Home > Articles > Security > Network Security

Practical Secure Hardware Design for Embedded Systems (Part 2 of 2)

  • Print
  • + Share This
Concluding this two-part series, Joe Grand explores more of the weaknesses that attackers may try to exploit in your embedded security systems.

Part 1 of Joe Grand's discussion of the weaknesses of embedded security systems was posted last week. This article concludes his exploration of the vulnerabilities in such "secure" systems.

Board Level

Many of the weaknesses, security vulnerabilities, and design flaws of a product are identified when analyzing the circuit board. A number of steps, both basic and advanced, can be implemented at the circuit board level to help prevent some attacks and mitigate some risk.

Simple attacks range from reading or modifying the contents of a microprocessor or memory device, to replacing components on the board. More advanced attacks involve , in which a chip package is opened, its internals accessed with semiconductor test equipment, and the internal data paths observed or manipulated; and fault-generation attacks, in which the device is operated under environmental stress conditions outside its designed operational range (such as extreme temperature, supply voltage variations and spikes, protocol violations, and partial system resets).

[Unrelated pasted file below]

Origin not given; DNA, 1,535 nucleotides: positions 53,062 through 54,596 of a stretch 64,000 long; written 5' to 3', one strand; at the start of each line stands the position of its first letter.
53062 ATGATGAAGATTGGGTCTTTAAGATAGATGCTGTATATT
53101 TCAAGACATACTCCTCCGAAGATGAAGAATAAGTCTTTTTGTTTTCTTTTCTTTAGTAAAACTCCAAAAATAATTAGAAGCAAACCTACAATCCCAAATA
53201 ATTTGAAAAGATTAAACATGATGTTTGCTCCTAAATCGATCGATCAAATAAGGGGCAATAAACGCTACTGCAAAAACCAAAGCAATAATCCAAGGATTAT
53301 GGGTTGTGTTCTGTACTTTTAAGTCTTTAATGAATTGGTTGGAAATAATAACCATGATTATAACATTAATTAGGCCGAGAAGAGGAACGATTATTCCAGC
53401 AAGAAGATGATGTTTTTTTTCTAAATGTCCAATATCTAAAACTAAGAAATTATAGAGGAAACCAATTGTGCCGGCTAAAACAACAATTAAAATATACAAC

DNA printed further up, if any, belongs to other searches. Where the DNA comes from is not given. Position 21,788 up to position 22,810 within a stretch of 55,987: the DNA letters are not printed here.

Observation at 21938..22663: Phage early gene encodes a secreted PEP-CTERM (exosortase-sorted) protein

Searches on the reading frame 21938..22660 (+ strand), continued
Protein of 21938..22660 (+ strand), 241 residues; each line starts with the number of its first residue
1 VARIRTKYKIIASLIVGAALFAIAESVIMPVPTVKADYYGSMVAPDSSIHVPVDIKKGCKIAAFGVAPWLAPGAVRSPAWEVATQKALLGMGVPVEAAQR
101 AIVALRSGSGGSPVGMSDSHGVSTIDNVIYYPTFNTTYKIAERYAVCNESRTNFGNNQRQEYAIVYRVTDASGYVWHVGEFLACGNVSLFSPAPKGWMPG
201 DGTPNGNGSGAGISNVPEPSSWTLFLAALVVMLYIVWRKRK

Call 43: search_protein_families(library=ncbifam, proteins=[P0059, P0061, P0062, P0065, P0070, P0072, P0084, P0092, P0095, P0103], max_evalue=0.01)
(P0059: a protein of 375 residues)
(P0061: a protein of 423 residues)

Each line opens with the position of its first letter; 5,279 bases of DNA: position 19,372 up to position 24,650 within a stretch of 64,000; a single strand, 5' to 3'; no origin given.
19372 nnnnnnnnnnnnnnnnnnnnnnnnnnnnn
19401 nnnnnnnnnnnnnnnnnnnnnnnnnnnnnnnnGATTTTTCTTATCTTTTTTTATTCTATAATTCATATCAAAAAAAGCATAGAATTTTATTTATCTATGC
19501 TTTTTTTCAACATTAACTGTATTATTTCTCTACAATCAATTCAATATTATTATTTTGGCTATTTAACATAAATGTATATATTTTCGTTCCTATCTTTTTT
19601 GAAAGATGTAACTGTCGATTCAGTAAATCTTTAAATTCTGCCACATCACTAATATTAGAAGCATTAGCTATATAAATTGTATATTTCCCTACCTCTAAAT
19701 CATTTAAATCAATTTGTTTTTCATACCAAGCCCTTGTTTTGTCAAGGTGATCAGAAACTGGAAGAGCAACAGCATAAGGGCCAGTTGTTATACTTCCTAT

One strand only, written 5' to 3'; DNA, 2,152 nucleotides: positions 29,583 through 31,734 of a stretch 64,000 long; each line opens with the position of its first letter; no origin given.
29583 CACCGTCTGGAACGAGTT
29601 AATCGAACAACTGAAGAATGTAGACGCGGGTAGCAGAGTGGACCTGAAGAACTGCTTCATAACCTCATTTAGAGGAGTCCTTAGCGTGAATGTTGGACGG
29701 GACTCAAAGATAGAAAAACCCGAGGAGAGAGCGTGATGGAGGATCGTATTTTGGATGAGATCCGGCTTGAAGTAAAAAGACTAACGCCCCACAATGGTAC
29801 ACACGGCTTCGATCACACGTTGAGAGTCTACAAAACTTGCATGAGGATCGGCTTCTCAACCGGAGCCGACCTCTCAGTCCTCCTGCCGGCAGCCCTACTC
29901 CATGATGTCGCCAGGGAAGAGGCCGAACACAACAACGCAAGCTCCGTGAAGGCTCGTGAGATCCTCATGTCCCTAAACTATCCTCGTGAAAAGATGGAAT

• + Share This
  • 🔖 Save To Your Account

Related Resources

There are currently no related titles. Please check back later.